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Space archaeology

The final frontier already has some historic sites -- such as Tranquility Base on the moon -- that deserve protection from well-meaning but potentially destructive private projects in outer space.

June 01, 2009|Jill Thomas and Justin St. P. Walsh | Jill Thomas is a graduate student in Louisiana State University's School of Art who has done research on cultural heritage in space. Justin St. P. Walsh is an assistant professor of art history and archaeology in the school.

Cultural heritage has emerged in the last few decades as a subject of increasing debate and interest. Controversies such as the Greek claim on the Parthenon Marbles, in the collection of the British Museum since 1816, the destruction of the Bamiyan Buddhas in Afghanistan in 2001 and the looting of the Iraq National Museum in Baghdad in 2003 have shown how objects and sites can have significance for both scholars and the public.

Nations and collectors claim ownership, while disenfranchised populations assert their rights and identities and experts work to preserve fragile ruins. Now, efforts to preserve archaeological remains face a vast and challenging new frontier lacking definitive legislative regulation: outer space.

Man-made objects preserved in the vacuum of space are irreplaceable artifacts of humanity's scientific achievements. Although the United States retains jurisdiction over the equipment left at the moon's Tranquility Base, the 1969 Apollo 11 landing site, for example, Neil Armstrong's famous words highlighted the importance of the first moon landing for all of us: "That's one small step for a man, one giant leap for mankind."

Today, however, some of the most important elements of that shared space heritage, including Tranquility Base, are threatened. The Lunar X Prize, a $20-million award funded by Google, is being offered by the X Prize Foundation, which previously held a competition to develop private space travel. The first private group to land and maneuver a robotic rover on the moon before Dec. 31, 2012, will be the winner.

A "Heritage Bonus Prize" of perhaps $1 million (the actual amount has not yet been made public) will be given to the team that also sends back images of man-made objects on the moon. In order to take photographs of these artifacts, groups would have to first target their craft to land close to a previous landing site, then move their rover as close as possible -- even into the area where human activity occurred 40 years ago.

The rules for the competition state only that participants seeking the Heritage bonus must have their plans approved by the foundation "in order to eliminate unnecessary risks to the historically significant sites of interest," but there is no explanation what criteria will be used to judge risks as "unnecessary" or what steps are recommended to avoid damage.

The sites of early lunar landings are of unparalleled significance in the history of humanity, and extraordinary caution should be taken to protect them. Armstrong's iconic footprint and the American flag placed by the astronauts may yet be intact -- there is no wind or rain on the moon to damage or destroy them.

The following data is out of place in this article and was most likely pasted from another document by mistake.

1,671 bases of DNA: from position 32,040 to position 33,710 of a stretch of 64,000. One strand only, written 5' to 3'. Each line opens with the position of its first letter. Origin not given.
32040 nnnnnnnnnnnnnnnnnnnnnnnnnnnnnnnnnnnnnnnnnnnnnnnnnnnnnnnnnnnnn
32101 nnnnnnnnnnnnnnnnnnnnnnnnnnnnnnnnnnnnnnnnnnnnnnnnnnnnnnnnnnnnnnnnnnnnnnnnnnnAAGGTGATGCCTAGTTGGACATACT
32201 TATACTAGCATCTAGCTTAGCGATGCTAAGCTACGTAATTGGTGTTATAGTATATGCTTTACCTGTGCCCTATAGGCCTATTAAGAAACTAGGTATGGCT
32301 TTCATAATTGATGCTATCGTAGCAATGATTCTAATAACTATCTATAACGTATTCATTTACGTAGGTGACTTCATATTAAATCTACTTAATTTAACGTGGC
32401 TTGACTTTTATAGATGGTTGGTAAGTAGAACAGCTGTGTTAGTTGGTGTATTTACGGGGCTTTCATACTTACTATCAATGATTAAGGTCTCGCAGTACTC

NASA, the most experienced, successful and best-funded space agency in the world, has occasionally found it difficult even to place satellites in orbit. And those missions are far simpler than landing a robotic rover on the moon within a kilometer or two of a specific, and culturally important, location. Private groups operating on much smaller budgets and attempting such a project for the first time are likely to encounter failure. But far more catastrophic would be a near-success -- a crash landing, for example, in which a historic site was damaged or destroyed.

One team in the competition, Astrobotic Technology, plans to launch as early as December 2010, with Tranquility Base as its stated target. It is not too late for the sponsors to withdraw their bonus prize for approaching and imaging lunar landing sites. Indeed, they should ban competitors from targeting regions within 100 kilometers of prior lunar landings, with violators excluded from receiving any prize money. The bonus money could instead be offered as the award in a competition to design plans for studying, preserving and protecting sites such as Tranquility Base, and presenting them to the public.

We have no doubt that space tourism, perhaps even as envisioned by the X Prize Foundation, will be a reality someday. The competition itself has already inspired interest in the Apollo sites among the general public. Once lunar travel becomes easier, there will also be significant interest from scholars in the emerging field of space archaeology. The demands and desires of both groups must be respected. But in the absence of effective international agreements that treat space objects as heritage, it is necessary to take a step back and consider what the best strategy would be for permanent preservation of sites and objects of historic significance.

We have the opportunity now to ensure that there will still be something there to see when tourists eventually visit, and for our descendants to understand and appreciate.

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